My job as Treasury’s Deputy Assistant Secretary for the Council is to oversee an office within Treasury that supports this collaboration by providing leadership, analytical and research expertise, and operational and governance support to the Chairperson of the Council to facilitate the Council’s work.

Let me highlight briefly the Council’s annual report to Congress on potential risks to U.S. financial stability.  This is a central product of the extensive collaboration among the Council members.  The report’s findings and recommendations set down a marker for action.  They also promote transparency about the work of the Council and create accountability for its members.  The Council’s annual report provides a mechanism for regulators to discuss the key risks to financial stability and set a roadmap for the Council’s agenda in the year ahead.  The report is the product of extensive analysis conducted by the Council’s member agencies to document to Congress and for the public the Council’s views of the risks in all corners of the market, its assessment of how those risks might be transmitted to the broader financial system, and its recommendations for specific actions to mitigate those risks.  A cornerstone of the report is that each of the Council’s voting members signs a statement that says that the actions outlined in the report are the reasonable steps that need to be taken to ensure financial stability. 

Let me emphasize that for anyone interested in the Council’s views on developments in the financial system or potential risks, the annual report should be your primary resource. 

But the annual report is just one of a broad array of tools available to the Council to highlight potential risks to financial stability.  As the Council identifies different types of risks, it considers how those risks should be addressed.  The Council can use its recommendation authority under Section 120 of the Dodd-Frank Act to propose that existing primary regulators apply heightened standards and safeguards for financial activities or practices, as it did with money market mutual funds.  Another important tool of the Council is the ability to facilitate the sharing of information to assess threats to U.S. financial stability.  The Council’s designations authorities are also important tools to address firm-specific risks at nonbank financial companies and financial market utilities.      

Now let me turn to the Council’s work on asset management.  Over the last year, the Council has been analyzing potential risks associated with the asset management industry and whether any such risks could affect U.S. financial stability.  Before going into additional details on context and substance, let me remind everyone that the Council is still in the risk-identification stage of its work, so it is premature to speculate on any particular course of action the Council may take. 

As part of the Council’s effort in this area, in May 2014, the Council’s Deputies Committee hosted a public conference on the asset management industry and its activities, at which practitioners—including CEOs, treasurers, and risk officers—as well as academics and other stakeholders discussed a variety of topics related to the industry.  Last summer, the Council directed staff to undertake a focused analysis of industry-wide products and activities to assess potential risks associated with the asset management industry.  The Council recognizes that asset management is an important component of the financial markets and that there are meaningful differences within the asset management industry, such as diverse investment strategies, corporate structures, regulatory regimes, and customers.  However, the Council wouldn’t be doing its job if it didn’t consider whether certain industry-wide activities and products could potentially pose risks to financial stability.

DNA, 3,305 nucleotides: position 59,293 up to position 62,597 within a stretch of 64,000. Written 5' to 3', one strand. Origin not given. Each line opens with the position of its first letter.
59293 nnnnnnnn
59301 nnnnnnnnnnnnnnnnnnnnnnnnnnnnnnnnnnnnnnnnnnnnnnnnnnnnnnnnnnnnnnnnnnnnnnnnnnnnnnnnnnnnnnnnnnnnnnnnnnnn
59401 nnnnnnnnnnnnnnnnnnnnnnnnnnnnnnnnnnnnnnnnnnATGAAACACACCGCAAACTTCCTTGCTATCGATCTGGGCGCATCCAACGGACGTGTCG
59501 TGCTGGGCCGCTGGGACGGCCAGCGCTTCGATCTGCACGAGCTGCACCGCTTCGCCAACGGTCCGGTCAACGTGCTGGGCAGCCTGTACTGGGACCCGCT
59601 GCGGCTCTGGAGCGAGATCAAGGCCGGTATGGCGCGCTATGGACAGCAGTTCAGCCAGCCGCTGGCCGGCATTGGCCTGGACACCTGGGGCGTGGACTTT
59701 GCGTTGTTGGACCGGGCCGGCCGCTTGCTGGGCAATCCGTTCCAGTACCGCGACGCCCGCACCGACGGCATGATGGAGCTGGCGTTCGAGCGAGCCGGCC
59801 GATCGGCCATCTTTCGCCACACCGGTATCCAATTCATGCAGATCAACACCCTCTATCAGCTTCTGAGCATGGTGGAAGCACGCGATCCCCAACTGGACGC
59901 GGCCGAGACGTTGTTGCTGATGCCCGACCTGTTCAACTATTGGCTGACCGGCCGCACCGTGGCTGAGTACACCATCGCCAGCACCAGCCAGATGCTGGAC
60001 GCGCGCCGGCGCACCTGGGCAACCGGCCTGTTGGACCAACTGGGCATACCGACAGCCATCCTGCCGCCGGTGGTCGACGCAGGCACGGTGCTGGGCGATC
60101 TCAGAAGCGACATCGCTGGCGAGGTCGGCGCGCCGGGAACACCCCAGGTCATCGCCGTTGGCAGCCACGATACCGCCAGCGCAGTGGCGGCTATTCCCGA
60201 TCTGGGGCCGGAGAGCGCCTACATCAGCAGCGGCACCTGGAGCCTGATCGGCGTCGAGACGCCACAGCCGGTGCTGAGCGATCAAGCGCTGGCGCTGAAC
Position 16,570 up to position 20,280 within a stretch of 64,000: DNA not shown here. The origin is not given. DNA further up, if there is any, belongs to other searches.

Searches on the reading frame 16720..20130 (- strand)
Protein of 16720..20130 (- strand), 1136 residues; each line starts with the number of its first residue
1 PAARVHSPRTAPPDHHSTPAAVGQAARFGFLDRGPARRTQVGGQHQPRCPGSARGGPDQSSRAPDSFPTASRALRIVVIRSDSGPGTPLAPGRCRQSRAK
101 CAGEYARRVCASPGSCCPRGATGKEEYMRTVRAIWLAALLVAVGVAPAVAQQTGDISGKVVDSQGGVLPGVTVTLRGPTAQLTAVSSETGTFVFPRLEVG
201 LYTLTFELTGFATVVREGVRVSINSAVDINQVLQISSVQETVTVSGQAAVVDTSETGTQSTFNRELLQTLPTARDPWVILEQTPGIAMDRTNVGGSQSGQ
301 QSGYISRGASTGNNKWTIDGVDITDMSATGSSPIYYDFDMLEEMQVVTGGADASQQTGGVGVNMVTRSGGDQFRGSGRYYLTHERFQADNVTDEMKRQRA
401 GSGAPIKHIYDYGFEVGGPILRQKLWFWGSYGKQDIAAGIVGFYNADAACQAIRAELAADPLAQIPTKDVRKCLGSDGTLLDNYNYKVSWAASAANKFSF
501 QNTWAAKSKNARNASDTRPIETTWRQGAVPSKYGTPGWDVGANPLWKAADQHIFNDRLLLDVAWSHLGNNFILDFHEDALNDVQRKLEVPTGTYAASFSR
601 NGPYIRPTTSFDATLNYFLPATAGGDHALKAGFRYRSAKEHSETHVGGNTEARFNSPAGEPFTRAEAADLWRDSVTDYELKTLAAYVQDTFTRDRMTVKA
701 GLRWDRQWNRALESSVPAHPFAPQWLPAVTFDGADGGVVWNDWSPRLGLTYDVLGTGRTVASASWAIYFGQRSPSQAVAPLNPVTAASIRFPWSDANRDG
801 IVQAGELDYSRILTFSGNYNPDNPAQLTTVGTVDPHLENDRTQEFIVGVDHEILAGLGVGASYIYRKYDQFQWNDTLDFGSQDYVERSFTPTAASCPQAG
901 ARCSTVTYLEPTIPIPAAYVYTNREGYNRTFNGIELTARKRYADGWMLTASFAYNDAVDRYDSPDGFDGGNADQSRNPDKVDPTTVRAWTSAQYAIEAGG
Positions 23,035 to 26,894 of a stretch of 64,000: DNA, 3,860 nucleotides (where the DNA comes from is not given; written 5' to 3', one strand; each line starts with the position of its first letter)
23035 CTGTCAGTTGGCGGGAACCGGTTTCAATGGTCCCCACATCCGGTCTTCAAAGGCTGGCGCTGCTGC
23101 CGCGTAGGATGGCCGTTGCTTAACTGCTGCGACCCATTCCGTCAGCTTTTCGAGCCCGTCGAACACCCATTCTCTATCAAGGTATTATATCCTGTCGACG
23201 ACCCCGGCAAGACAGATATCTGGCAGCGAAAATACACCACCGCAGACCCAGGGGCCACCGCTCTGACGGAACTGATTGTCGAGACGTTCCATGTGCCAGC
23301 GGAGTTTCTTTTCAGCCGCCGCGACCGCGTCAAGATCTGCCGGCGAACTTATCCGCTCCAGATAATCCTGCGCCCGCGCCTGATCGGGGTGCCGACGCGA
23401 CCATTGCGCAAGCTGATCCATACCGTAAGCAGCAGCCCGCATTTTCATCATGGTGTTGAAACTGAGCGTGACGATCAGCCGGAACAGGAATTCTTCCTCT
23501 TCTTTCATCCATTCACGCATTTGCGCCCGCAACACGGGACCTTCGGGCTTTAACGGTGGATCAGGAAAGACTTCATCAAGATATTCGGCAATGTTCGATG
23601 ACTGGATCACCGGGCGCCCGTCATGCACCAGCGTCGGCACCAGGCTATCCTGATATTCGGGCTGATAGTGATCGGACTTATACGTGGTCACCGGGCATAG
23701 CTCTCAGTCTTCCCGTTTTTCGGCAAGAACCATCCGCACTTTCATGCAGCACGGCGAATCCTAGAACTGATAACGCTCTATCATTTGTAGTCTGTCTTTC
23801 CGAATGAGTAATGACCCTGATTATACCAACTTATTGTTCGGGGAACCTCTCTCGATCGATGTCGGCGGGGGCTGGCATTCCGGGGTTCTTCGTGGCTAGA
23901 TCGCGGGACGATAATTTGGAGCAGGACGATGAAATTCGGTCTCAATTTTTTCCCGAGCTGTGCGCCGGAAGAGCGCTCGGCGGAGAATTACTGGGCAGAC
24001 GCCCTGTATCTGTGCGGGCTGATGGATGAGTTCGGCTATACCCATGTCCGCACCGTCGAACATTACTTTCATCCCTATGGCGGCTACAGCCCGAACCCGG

As part of this work, on December 18 the Council issued a notice for public comment regarding asset management products and activities.  Last month, the Council extended its comment period to March 25.  I encourage everyone here to read it and contribute to the public discussion.  Do not hesitate to reach out to my office if you have specific questions.    

There has been a lot of discussion about the Council’s review in this area, so let me stress some points on the context of our work.  First, the Council recognizes that the investment risk-reward dynamic is of course inherent to market functioning.  The Council’s review of products and activities is not related to that dynamic.  Rather, the notice seeks to understand whether the structure or mechanics of certain products or activities could create, amplify, or transmit risk more broadly. 

Second, the topics covered in the notice reflect an ongoing dialogue across the industry.  In many cases, regulators, market participants, and other stakeholders have been raising questions similar to those the Council is asking.  

Third, high-quality data and information is central to the Council’s ongoing work.  This request for comment recognizes that in many cases more data is needed to better understand the nature and impacts of these potential risks.  As part of this effort, the Council plans to assess whether sufficient data is available to evaluate potential risks, or whether there might be areas where additional data would be helpful to the Council or to market participants.